We have been informed that the flags recently installed on Mill Creek Ravine bridge, at the East entrance of Bonnie Doon’s le Quartier Francophone, represent the member countries of the Organisation Internationale de la Francophonie.
Bonnie Doon Refugee Sponsorship Group was formed in 2016 of individuals and families living in the Bonnie Doon neighbourhood who wanted to sponsor a refugee family from Syria.
Jamshid Maree, his wife Sarifa Hasan, son Ahmed (21), and daughter Nafia (15) arrived safely in Edmonton on May 10.
The group is looking for volunteers to help in a variety of ways, including: donating bus tickets, occasional drivers for appointments, working on ESL programming (2 volunteers/day for 45 minute sessions), teaching bus routes for Summer School, teaching walking route to grocery stores, and many more opportunities. Please visit www.bonniedoon.ca/refugees for more information on how to get involved or to make a donation.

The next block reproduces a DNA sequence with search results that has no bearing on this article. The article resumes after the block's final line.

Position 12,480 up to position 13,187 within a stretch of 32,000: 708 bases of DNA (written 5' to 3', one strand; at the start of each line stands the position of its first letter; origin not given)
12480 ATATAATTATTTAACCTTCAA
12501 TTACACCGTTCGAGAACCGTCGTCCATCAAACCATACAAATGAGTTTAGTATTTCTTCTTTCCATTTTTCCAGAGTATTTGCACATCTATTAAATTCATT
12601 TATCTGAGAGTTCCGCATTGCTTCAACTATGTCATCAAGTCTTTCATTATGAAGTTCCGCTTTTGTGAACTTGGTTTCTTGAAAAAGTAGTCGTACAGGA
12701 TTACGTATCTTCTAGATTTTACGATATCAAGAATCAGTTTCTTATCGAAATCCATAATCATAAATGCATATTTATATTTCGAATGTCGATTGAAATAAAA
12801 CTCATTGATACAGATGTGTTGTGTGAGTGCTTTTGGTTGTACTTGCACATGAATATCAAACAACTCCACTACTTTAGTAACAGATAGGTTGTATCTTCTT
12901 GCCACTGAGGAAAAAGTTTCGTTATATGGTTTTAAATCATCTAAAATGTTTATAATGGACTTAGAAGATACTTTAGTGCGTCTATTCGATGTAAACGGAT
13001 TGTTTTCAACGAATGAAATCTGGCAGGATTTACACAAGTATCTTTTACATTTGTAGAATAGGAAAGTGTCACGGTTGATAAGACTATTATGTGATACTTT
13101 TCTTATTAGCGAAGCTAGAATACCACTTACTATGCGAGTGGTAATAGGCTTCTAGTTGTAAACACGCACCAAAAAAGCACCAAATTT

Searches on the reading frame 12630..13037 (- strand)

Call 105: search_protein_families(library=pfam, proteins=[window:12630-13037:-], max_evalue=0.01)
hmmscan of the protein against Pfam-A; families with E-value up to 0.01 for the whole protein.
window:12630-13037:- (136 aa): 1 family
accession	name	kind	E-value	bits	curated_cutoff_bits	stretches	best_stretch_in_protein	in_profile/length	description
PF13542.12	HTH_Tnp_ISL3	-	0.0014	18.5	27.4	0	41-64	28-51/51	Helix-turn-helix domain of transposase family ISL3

Bonnie Doon Community League welcomes the Maree/Hasan family to the neighbourhood and we applaud the efforts of our community in providing such great support to our new neighbours.
The City of Edmonton’s ‘Front Yards in Bloom’ recognition program celebrates the efforts of Edmontonians in beautifying their neighbourhoods, one front yard or balcony at a time.
Would you like to join the team to walk around Bonnie Doon and help look for beautiful, blossoming and productive gardens? Please email Karen at firstname.lastname@example.org to get involved. The deadline to nominate a garden for Front Yards In Bloom is June 30 and nominations can be made at www.edmonton.ca
Bonnie Doon Community League’s Civic’s Director has been in discussions with the City of Edmonton to find out their prefered way for residents to bring forward their concerns regarding deficiencies with the completed neighbourhood renewal work.
The City of Edmonton encourages residents to phone 311 or use 311.edmonton.ca to report neighbourhood renewal concerns, including issues such as cracked sidewalks.
The neighbourhood renewal work has a two-year warranty from the contractor, so reporting concerns early helps ensure they can be scheduled for repair while under the warranty period.